The Core Concept Of Meritocracy In Society

753 Words 4 Pages
Meritocracy is an idealistic theory that may someday be achieved. The core concept of meritocracy that suggest society, specifically institutions should be government by intellectual citizens is logical, however the reality does not entirely reflect tis model because of the strong relationship between socioeconomic status and opportunities that drive the privileged classes to thrive/prosper. However, the practice of objectively using merit to admit students within school is not entirely sound. However, it is arguable that this like many other circumstances in a capitalistic society wills not ever manufacture a ‘fair playing ground’ for applicants in both academia and in the real world. Irrefutably, there will always be a division between classes, …show more content…
Nonetheless, financially strained citizens can excel, but Hayes highlights that when they do, they often rise from their social class leaving those of this class overlooked and marginalized. Hayes states, “against what might happen, those who are judged to have merit of a particular kind harden into a new social class without room in it for others” (Hayes, 2012, p. 42); when deconstructing the diction of this quote the emphasis of a ‘particular kind’ suggests the is a social hierarchy, and economic association with intellectuals that elevates their status from society imposing a kind of “hardening” to assimilate when those are able to surpass the obstacles of our capitalistic society and climb the social …show more content…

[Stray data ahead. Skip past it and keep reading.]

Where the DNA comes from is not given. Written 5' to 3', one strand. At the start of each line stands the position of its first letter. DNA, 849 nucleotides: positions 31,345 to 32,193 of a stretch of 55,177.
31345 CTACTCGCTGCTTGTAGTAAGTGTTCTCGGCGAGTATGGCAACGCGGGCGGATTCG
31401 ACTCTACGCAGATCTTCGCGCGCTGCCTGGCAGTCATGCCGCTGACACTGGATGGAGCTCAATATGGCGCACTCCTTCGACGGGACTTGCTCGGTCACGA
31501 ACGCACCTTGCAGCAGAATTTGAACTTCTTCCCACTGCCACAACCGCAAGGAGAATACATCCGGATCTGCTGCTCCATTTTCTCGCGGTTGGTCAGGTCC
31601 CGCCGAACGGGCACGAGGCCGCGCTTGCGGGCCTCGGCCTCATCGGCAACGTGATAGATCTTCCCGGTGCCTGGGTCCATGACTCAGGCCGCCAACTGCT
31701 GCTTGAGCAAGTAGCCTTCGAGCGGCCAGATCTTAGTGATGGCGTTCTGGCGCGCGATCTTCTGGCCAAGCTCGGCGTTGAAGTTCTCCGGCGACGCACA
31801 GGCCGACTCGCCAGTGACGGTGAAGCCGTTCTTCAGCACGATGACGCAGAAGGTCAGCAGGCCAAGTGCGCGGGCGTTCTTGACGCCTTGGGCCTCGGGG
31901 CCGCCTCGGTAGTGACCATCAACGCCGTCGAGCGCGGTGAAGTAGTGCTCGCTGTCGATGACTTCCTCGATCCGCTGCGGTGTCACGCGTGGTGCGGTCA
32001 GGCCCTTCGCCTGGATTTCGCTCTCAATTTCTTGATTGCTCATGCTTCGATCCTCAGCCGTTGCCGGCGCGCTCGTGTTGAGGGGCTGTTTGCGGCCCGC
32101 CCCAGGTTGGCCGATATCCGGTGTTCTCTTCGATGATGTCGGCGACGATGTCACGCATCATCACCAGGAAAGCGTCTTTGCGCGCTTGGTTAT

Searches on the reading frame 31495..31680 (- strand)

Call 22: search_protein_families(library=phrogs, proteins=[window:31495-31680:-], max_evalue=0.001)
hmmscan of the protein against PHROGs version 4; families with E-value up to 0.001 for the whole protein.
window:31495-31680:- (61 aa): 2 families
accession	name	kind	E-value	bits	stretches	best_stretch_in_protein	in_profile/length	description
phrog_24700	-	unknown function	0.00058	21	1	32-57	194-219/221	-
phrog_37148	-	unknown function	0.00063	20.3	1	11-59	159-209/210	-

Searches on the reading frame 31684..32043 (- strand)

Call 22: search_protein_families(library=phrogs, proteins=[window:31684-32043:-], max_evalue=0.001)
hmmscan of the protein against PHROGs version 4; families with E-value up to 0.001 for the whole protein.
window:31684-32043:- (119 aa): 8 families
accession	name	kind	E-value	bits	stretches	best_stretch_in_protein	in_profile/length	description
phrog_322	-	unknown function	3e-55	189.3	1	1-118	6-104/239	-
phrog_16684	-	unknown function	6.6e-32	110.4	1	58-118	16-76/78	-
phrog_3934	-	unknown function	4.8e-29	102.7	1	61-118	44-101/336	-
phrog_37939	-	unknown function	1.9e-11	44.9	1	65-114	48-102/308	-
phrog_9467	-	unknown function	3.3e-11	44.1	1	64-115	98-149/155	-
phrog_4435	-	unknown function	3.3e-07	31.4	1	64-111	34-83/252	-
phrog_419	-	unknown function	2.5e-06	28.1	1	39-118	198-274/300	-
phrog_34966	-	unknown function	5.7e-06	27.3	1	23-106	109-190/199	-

This journal explores the issues that arise when certain standardized objective tests are introduced to adhere to fairness and equal opportunity in contrast to subjective qualifications that can assist with one’s acceptance into a post secondary education such as: recommendations, resumes, writing samples, parental legacies and interviews (Hayes, 2012, p. 34). For example, Hayes investigates the process Hunter College High School utilizes to objectively test approximately 3000-4000 candidates at age eleven, to later only select 185 students admission. In addition, about forty-five percent of students throughout Manhattan test into Hunter Elementary School in the first grade automatically gain entrance into the high school (Hayes, 2012, pg. 32). Thus, the process does not demonstrate merit or equal opportunity at all, but rather disguises the inequality to enable wealthy parents to invest in their children’s future, where as those who do not have the financial means are less likely to receive enrollment. In addition, even though this process is partially objective the young age of testing minimizes those, the working class, who do not have the time or funds to invest their time and money into their children’s education are sabotaged as well. The mere reality is that Hunter; alongside many other prestigious privatized schools do

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